|the North Star another name for Polaris|
|a calculus or concretion found in the stomach or intestines of certain animals, esp. ruminants, formerly reputed to be an effective remedy for poison.|
|the offspring of a zebra and a donkey.|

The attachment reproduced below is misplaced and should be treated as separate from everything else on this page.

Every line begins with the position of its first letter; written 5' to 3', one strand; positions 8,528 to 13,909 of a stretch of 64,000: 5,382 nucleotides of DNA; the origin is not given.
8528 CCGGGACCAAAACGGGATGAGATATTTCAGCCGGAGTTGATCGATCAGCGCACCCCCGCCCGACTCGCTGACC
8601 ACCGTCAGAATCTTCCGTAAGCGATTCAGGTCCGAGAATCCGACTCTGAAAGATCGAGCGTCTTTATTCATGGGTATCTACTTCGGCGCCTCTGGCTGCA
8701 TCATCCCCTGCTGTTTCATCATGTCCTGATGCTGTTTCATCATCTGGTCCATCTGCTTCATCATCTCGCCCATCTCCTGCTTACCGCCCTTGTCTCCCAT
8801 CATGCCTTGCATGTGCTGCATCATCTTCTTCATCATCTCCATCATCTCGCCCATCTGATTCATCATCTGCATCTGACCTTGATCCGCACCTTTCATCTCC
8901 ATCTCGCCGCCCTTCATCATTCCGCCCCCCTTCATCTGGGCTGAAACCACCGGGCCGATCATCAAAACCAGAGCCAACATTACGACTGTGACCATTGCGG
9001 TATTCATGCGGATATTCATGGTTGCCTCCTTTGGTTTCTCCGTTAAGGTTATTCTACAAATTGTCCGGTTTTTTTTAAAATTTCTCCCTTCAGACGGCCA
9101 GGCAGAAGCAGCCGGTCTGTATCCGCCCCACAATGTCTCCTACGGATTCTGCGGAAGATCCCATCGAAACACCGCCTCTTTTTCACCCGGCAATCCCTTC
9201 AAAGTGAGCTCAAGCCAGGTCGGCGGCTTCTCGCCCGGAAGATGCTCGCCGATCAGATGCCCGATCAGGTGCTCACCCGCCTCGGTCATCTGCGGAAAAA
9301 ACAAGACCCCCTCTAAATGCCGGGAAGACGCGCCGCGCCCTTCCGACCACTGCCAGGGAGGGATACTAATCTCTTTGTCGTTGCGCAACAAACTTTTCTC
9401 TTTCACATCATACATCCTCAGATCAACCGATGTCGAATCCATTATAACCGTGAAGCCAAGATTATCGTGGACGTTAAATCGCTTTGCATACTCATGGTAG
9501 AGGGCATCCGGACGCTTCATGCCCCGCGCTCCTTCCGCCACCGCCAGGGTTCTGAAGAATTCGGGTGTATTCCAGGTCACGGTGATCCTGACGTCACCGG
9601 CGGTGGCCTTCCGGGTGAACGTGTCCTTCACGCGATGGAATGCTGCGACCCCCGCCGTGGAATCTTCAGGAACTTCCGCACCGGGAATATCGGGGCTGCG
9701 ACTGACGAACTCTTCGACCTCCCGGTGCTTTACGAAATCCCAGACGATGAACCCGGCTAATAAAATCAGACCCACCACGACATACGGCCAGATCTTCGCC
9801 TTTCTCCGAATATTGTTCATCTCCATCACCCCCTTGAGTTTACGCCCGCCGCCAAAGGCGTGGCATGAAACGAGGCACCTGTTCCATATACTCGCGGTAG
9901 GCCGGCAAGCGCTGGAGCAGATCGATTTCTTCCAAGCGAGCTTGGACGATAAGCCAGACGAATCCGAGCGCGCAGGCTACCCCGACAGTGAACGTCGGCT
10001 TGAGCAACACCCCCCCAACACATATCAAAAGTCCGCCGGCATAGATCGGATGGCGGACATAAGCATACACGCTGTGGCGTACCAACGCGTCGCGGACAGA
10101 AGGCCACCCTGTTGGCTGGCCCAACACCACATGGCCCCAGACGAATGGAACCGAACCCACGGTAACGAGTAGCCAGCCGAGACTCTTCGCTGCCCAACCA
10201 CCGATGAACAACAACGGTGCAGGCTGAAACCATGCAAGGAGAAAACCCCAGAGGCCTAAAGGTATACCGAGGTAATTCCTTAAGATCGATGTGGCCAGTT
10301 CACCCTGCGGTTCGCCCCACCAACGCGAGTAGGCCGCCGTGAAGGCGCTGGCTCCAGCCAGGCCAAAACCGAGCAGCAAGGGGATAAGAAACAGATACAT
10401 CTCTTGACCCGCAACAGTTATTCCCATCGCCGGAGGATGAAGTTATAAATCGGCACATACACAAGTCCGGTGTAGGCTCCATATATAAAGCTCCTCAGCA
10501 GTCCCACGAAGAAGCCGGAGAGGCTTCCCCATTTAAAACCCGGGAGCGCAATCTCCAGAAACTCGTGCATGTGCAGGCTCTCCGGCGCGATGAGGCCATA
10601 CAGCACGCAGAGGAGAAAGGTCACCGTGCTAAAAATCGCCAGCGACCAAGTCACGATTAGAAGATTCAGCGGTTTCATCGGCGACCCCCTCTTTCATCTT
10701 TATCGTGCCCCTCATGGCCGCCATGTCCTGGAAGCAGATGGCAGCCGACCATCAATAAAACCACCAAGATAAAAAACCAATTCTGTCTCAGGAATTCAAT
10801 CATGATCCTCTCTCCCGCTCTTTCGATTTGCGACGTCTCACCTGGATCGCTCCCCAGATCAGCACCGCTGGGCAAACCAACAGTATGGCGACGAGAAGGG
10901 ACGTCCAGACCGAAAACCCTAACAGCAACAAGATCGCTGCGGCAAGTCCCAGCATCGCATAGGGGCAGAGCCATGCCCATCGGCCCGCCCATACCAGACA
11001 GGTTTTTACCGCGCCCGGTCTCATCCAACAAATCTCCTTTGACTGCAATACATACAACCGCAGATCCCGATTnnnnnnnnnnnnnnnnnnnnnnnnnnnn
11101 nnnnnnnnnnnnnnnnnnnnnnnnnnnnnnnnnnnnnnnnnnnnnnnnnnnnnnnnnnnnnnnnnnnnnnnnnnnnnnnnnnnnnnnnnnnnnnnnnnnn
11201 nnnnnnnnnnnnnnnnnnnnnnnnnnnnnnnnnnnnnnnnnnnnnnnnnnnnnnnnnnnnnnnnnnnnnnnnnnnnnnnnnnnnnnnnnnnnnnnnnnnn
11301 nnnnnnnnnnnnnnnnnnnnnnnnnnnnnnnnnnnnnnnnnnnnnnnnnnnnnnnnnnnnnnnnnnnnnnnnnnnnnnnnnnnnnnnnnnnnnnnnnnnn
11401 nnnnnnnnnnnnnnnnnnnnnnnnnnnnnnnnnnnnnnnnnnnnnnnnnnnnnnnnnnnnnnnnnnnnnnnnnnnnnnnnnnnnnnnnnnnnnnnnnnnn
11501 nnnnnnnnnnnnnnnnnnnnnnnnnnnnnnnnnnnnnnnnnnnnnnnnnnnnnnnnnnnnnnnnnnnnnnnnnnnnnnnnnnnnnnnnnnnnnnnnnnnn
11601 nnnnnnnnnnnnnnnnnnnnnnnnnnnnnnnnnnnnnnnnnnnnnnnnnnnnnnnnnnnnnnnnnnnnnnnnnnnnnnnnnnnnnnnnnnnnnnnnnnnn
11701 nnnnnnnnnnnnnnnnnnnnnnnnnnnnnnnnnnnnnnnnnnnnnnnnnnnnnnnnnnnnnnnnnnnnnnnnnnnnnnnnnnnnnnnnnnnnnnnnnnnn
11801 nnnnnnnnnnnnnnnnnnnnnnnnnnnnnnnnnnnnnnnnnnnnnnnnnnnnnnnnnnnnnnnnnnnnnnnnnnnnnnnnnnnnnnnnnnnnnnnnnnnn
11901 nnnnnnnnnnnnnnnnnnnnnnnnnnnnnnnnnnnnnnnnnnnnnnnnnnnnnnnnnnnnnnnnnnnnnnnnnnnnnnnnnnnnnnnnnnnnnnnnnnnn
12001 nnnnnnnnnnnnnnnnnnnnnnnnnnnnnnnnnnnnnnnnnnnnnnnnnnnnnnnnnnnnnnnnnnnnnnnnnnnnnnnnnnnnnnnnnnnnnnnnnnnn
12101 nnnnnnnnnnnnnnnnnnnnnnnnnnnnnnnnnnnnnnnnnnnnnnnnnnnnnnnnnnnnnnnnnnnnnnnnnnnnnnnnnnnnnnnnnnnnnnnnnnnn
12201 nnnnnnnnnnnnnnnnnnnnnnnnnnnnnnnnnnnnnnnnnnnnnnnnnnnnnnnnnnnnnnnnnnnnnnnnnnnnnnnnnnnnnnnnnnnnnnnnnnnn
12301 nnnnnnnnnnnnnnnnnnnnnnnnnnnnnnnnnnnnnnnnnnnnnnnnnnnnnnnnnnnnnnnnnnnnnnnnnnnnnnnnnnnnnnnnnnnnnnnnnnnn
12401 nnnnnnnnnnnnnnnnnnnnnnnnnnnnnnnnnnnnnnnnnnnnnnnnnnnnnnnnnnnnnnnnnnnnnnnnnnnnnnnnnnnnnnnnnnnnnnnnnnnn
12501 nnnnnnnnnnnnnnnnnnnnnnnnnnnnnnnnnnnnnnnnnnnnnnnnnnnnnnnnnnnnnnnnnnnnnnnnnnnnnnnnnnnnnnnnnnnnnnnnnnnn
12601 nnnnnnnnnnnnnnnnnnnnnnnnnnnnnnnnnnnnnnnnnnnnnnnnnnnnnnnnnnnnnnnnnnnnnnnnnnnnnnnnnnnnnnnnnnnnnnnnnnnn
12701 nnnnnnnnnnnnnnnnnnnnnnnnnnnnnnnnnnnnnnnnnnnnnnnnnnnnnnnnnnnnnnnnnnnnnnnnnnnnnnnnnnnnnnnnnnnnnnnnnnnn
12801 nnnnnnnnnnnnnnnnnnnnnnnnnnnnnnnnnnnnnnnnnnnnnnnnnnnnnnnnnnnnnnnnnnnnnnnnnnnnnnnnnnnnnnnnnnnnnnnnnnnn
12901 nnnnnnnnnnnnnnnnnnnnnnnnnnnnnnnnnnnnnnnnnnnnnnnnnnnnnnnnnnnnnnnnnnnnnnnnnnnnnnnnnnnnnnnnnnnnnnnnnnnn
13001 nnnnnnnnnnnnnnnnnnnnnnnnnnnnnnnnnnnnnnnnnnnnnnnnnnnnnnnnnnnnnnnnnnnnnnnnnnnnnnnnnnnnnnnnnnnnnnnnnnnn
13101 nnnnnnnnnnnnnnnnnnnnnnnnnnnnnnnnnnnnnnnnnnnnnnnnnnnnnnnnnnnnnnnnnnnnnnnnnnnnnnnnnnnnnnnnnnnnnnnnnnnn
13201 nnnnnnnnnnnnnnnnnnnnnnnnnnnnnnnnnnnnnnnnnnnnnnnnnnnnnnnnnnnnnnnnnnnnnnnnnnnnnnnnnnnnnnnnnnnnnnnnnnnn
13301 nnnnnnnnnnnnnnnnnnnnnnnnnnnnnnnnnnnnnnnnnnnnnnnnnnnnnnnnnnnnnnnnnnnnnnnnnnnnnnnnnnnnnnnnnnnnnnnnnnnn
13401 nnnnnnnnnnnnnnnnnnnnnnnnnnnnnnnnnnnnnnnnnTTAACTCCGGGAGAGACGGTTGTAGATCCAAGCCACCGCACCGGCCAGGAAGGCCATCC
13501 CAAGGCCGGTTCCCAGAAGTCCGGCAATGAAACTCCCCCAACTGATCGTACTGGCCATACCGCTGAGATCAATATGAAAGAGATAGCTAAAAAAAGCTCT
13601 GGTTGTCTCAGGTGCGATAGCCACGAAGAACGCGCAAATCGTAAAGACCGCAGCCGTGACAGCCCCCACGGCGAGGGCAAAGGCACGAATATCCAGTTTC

the brightest star that appears nearest to either celestial pole at any particular time. Owing to the precession of the equinoxes, the position of each pole describes a small circle in the sky over a period of 25,800 years. Each of a succession of stars has thus passed near enough to the north celestial pole to serve as the polestar. At present the polestar is Polaris; Thuban (alpha Draconis) was closest to the North Pole about 2700 BC, and the bright star Vega (alpha Lyrae) will be the star closest to the pole in AD 14000. The location of the northern polestar has made it a convenient object for navigators to use in determining latitude and north-south direction in the Northern Hemisphere. There is no bright star near the south celestial pole; the present southern polestar, sigma Octantis, is only of the 5th magnitude
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